Unless you’re taking a J-term class, you’re likely to have almost an entire month free from class. Although it’s tempting to do as little as possible, you’ll feel better about your break if you get at least something marginally productive done.
One of the best ways to keep your brain working over your winter break is to read a book. While it’s best to make your own winter break reading list, you can start with one or two of the following suggestions.
Although the idea of reading a book about economics and causality sounds like a terrible idea right now, you’ll find within the first few pages of Freakonomics that this is one of the most fun and interesting books that you could read over your break.
Two economists explore “the hidden side of everything,” and delve into some of the modern world’s mysteries that you may or may not have heard of. It’s a bit of a leap of faith to pick up this book, but you won’t be disappointed. In fact, you’ll probably want to read it again!
2. The latest Harry Potter book.
The Harry Potter series is hugely popular among college students, probably because of its less-than-seriously-challenging reading difficulty and engrossing story. These books are notoriously difficult to put down and will keep you up late at night.
With all of the people out there that have read these books, it’s likely that you too have read at least one—and now that you have a month off of class, it’s time to catch up! Read the latest one and make sure that you’re caught up with the movies (because it’s a lot less fun to read the book after seeing the movie).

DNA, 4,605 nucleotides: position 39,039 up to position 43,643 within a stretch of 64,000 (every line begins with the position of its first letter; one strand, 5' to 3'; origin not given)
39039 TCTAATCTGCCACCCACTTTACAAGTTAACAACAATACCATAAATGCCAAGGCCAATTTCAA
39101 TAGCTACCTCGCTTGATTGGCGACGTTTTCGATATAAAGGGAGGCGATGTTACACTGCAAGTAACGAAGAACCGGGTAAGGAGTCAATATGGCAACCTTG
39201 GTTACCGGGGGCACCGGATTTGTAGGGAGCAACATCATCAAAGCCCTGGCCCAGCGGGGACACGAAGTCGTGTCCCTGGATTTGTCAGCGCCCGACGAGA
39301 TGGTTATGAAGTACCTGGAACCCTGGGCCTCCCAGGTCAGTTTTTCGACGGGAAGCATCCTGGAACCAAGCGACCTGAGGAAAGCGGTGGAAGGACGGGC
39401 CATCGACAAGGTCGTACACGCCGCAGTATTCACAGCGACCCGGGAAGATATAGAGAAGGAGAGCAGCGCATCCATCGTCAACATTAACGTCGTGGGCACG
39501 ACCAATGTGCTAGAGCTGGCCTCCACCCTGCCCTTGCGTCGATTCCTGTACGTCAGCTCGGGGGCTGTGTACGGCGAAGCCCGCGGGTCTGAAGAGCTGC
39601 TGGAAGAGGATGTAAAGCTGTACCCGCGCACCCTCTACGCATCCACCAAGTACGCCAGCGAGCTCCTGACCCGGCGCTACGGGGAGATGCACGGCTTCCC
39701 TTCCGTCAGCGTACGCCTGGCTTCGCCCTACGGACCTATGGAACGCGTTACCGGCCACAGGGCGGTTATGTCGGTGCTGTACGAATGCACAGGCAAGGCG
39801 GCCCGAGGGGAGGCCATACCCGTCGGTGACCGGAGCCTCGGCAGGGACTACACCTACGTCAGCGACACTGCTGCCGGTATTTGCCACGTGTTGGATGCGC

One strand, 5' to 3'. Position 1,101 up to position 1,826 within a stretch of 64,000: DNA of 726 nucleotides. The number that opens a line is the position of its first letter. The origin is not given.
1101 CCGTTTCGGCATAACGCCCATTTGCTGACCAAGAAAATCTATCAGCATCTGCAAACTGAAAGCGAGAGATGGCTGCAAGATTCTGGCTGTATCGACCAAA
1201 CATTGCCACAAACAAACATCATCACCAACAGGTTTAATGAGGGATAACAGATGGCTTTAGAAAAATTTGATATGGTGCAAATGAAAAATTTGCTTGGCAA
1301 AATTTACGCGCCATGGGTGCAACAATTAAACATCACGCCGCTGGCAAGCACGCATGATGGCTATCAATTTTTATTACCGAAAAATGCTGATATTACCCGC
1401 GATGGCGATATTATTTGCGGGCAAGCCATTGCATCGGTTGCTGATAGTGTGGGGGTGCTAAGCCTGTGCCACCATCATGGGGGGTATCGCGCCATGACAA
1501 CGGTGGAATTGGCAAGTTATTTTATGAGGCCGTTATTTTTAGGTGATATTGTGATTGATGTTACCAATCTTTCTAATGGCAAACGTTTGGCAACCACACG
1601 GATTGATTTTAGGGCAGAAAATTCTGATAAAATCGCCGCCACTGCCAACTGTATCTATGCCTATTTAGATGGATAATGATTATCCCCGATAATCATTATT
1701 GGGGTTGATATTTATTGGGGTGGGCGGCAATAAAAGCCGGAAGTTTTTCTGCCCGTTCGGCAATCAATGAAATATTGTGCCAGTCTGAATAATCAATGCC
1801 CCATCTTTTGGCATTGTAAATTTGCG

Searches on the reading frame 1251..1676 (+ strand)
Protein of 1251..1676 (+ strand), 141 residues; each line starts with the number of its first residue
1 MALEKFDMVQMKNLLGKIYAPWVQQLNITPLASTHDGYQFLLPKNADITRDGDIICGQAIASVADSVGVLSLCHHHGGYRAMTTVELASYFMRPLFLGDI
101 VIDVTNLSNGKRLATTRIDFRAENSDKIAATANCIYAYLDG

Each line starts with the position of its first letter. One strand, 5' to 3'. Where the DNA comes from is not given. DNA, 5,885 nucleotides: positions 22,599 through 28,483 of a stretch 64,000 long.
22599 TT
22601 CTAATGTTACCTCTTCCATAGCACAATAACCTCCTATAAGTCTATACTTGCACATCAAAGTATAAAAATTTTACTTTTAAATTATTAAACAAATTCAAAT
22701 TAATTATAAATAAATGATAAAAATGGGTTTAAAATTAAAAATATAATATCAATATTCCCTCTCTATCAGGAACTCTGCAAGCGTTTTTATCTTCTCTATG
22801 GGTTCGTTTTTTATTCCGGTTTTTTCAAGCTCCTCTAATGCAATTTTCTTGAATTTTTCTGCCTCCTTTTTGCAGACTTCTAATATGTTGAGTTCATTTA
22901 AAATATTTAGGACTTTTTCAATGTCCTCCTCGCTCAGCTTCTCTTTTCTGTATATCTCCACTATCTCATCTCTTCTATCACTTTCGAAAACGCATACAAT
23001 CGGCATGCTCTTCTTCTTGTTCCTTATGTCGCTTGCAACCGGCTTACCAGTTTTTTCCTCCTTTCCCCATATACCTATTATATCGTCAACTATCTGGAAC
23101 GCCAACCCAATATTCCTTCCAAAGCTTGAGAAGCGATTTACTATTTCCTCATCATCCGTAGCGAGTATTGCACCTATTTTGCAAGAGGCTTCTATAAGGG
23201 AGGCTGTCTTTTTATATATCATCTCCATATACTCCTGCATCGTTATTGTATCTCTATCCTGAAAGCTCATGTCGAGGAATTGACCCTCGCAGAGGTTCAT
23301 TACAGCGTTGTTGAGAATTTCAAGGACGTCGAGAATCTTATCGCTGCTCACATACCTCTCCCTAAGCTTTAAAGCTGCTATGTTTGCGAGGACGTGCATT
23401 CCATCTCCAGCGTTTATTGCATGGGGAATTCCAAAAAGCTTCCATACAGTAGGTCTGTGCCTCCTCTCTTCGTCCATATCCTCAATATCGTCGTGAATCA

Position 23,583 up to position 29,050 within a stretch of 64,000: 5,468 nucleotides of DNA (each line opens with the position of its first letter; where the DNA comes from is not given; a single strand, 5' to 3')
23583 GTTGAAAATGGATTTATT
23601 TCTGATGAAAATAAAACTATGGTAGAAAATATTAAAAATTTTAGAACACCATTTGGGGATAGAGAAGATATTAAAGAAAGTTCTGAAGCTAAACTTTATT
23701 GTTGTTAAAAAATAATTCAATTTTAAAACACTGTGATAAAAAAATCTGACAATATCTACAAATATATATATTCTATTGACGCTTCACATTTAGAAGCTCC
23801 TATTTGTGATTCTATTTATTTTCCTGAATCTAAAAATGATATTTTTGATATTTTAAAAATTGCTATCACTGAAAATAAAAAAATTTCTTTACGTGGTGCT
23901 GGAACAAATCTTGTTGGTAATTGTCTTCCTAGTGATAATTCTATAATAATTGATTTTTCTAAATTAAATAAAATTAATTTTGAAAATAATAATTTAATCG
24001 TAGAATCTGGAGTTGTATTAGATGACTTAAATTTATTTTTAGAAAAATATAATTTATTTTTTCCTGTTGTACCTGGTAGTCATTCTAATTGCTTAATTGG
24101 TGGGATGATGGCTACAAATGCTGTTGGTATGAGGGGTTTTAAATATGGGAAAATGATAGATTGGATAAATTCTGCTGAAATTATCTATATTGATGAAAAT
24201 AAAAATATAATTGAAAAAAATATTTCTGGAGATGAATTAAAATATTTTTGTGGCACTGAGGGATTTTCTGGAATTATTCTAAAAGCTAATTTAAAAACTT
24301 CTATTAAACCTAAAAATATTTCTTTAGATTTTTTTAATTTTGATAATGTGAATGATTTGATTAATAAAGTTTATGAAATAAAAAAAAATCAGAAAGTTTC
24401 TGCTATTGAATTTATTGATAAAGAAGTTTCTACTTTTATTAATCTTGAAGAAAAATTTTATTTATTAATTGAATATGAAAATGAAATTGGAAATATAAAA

3. The Onion.
This isn’t a book, but it’s still a college reading necessity. If you’ve never read a copy of The Onion before, you’ll be pleasantly surprised by just how funny it is. It’s one of the best modern satires available, and will keep you laughing from the first page to the last.
If you’re feeling slightly more motivated, pick up either Our Dumb World or Our Dumb Century, both books put out by the crew at The Onion. These are two of the funniest pieces of work that you’ll be able to get your hands on.
Whatever you decide to read over winter break, make sure that you have fun reading it.
Reading something light is a good way to enjoy your reading, but you may also find yourself inclined to pick up a piece of classic literature; just because it’s old and may be slightly difficult to read doesn’t mean that it can’t be fun!
Sit back and relax with whichever book you’ve chosen and enjoy your winter break reading list.